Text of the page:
What began as a tiny fissure in a dam wall led to catastrophe on a huge scale, on March 11, 1864.
Around 300 people lost their lives in the horrific disaster that was the Great Sheffield Flood.
The Dale Dyke Dam at Bradfield burst at around midnight under the strain of 690 million gallons of water, flooding the Loxley Valley then racing on through Hillsborough, and beyond.
Hundreds of houses, businesses and livelihoods, were devastated by the raging torrent that swept via the River Don towards Sheffield city centre and out to Rotherham via Attercliffe.
The settlements of Bradfield, Owlerton, Loxley and Malin Bridge had all but disappeared under water.
Eleven members of one family in Malin Bridge died in the tragedy.
And one man’s body was reported to have been found 18 miles downstream from his home,
Fifteen bridges crumbled under the force of the deluge, and 700 animals perished.
The privately-owned Sheffield Waterworks Company had built the dam and so was liable to give out compensation to more than 6,500 claimants.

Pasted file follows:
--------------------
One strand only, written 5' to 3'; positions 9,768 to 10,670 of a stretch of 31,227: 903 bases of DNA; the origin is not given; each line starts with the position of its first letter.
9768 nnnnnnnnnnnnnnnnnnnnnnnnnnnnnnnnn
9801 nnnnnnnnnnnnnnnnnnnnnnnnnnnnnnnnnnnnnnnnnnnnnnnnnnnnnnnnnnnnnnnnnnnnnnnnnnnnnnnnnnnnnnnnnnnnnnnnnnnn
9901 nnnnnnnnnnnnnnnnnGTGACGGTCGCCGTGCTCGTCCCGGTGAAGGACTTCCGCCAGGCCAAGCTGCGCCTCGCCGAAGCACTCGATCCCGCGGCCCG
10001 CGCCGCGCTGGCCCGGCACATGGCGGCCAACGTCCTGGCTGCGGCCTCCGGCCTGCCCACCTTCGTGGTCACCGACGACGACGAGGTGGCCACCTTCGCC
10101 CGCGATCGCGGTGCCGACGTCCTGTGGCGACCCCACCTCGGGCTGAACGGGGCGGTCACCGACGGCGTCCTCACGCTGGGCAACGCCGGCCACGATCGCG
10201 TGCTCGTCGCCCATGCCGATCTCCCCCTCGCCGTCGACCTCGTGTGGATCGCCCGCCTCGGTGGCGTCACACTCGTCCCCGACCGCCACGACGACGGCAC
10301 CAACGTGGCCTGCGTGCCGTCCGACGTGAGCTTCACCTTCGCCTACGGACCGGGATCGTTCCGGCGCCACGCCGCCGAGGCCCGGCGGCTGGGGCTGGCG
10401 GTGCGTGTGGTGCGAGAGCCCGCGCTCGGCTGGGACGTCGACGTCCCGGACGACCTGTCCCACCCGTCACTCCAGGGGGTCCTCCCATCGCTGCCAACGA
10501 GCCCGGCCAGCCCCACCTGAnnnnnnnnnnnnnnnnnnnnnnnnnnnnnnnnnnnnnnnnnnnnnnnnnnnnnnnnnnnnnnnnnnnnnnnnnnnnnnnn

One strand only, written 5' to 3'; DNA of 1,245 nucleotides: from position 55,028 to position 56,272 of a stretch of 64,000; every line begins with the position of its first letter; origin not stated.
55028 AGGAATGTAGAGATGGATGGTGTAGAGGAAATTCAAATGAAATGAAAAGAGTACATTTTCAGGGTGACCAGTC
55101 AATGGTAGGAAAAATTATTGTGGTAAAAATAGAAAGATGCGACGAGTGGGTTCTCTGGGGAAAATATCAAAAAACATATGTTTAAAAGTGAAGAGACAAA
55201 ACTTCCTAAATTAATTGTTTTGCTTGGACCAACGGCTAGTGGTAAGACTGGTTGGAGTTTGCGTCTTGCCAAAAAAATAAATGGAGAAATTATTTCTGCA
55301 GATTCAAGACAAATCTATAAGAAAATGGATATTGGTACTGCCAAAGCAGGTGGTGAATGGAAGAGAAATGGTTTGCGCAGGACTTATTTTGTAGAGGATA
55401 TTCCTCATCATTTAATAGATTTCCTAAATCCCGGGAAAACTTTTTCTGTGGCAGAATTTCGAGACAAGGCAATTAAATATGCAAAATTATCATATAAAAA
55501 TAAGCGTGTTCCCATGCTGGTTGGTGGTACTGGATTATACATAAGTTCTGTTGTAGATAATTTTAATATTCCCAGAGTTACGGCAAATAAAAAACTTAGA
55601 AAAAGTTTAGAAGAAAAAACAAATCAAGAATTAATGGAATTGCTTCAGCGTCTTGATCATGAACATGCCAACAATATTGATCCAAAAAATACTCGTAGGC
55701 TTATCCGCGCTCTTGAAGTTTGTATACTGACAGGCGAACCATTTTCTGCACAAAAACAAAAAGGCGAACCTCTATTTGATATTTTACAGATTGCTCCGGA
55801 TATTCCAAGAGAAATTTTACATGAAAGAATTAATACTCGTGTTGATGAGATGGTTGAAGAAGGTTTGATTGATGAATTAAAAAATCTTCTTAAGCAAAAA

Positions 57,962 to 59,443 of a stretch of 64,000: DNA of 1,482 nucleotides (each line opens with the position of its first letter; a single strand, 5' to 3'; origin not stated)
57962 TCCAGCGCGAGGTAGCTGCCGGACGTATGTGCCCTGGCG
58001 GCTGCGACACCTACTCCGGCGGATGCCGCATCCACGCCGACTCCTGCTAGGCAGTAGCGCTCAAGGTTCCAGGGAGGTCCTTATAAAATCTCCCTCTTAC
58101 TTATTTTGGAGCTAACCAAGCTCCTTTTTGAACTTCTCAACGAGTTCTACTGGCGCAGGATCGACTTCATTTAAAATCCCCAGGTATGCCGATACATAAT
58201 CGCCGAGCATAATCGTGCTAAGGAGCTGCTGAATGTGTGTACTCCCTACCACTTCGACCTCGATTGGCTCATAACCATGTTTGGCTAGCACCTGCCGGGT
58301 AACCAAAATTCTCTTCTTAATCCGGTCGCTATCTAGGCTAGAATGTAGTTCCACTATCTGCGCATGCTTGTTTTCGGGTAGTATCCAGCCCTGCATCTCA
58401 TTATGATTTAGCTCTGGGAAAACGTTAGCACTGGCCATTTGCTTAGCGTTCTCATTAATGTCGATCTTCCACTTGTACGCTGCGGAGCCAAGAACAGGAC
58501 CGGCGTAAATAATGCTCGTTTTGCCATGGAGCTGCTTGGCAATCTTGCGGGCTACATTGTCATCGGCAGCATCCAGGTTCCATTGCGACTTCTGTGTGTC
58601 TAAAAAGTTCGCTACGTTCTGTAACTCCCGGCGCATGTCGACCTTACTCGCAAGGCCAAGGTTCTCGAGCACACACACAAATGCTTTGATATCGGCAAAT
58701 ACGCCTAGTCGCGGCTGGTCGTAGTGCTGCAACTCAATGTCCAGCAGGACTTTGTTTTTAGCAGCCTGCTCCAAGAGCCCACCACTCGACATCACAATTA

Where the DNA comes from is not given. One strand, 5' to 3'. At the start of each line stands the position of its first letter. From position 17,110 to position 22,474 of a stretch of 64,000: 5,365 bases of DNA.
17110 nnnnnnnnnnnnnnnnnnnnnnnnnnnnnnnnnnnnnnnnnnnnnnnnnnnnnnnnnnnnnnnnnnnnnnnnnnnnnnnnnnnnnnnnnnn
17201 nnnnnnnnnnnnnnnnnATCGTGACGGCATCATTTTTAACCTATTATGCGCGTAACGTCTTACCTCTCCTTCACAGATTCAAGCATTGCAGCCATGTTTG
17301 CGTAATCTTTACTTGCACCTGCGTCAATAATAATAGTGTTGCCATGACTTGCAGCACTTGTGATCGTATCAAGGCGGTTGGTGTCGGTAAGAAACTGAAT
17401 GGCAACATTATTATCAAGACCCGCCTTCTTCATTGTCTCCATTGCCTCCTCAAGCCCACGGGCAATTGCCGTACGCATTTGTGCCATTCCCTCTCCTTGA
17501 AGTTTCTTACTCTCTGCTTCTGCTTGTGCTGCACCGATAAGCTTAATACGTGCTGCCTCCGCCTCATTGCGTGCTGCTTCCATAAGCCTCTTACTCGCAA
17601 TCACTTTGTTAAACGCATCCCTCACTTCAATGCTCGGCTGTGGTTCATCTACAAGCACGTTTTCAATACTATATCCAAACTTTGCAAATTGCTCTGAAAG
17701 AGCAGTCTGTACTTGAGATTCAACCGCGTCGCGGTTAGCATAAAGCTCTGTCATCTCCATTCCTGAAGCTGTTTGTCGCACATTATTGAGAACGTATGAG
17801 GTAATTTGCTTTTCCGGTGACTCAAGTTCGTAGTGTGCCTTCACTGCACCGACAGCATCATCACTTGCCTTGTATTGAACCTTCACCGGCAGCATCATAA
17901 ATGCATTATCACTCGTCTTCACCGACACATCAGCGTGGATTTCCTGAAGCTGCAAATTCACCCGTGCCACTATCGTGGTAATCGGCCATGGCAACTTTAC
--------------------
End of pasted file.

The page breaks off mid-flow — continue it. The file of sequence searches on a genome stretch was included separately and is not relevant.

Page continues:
A relief fund of £400 to support the homeless was set up by the mayor of Sheffield, Thomas Jessop. But need was much greater than could be met by this sum, and he requested donations of a day’s wages from those who could afford it.
This bumped up the fund to £42,000, to help stricken families and individuals who were still reeling from the effects of the flood.
Among those who contributed was Queen Victoria, who sent a personal cheque for £200.
The Dale Dyke Dam collapse led to eventual reforms in engineering practice. The dam was rebuilt on a smaller scale in 1875, and today, a flood memorial stone marks the site of the original dam wall.
The 150th anniversary of the disaster in March 2014 was commemorated with special events and services.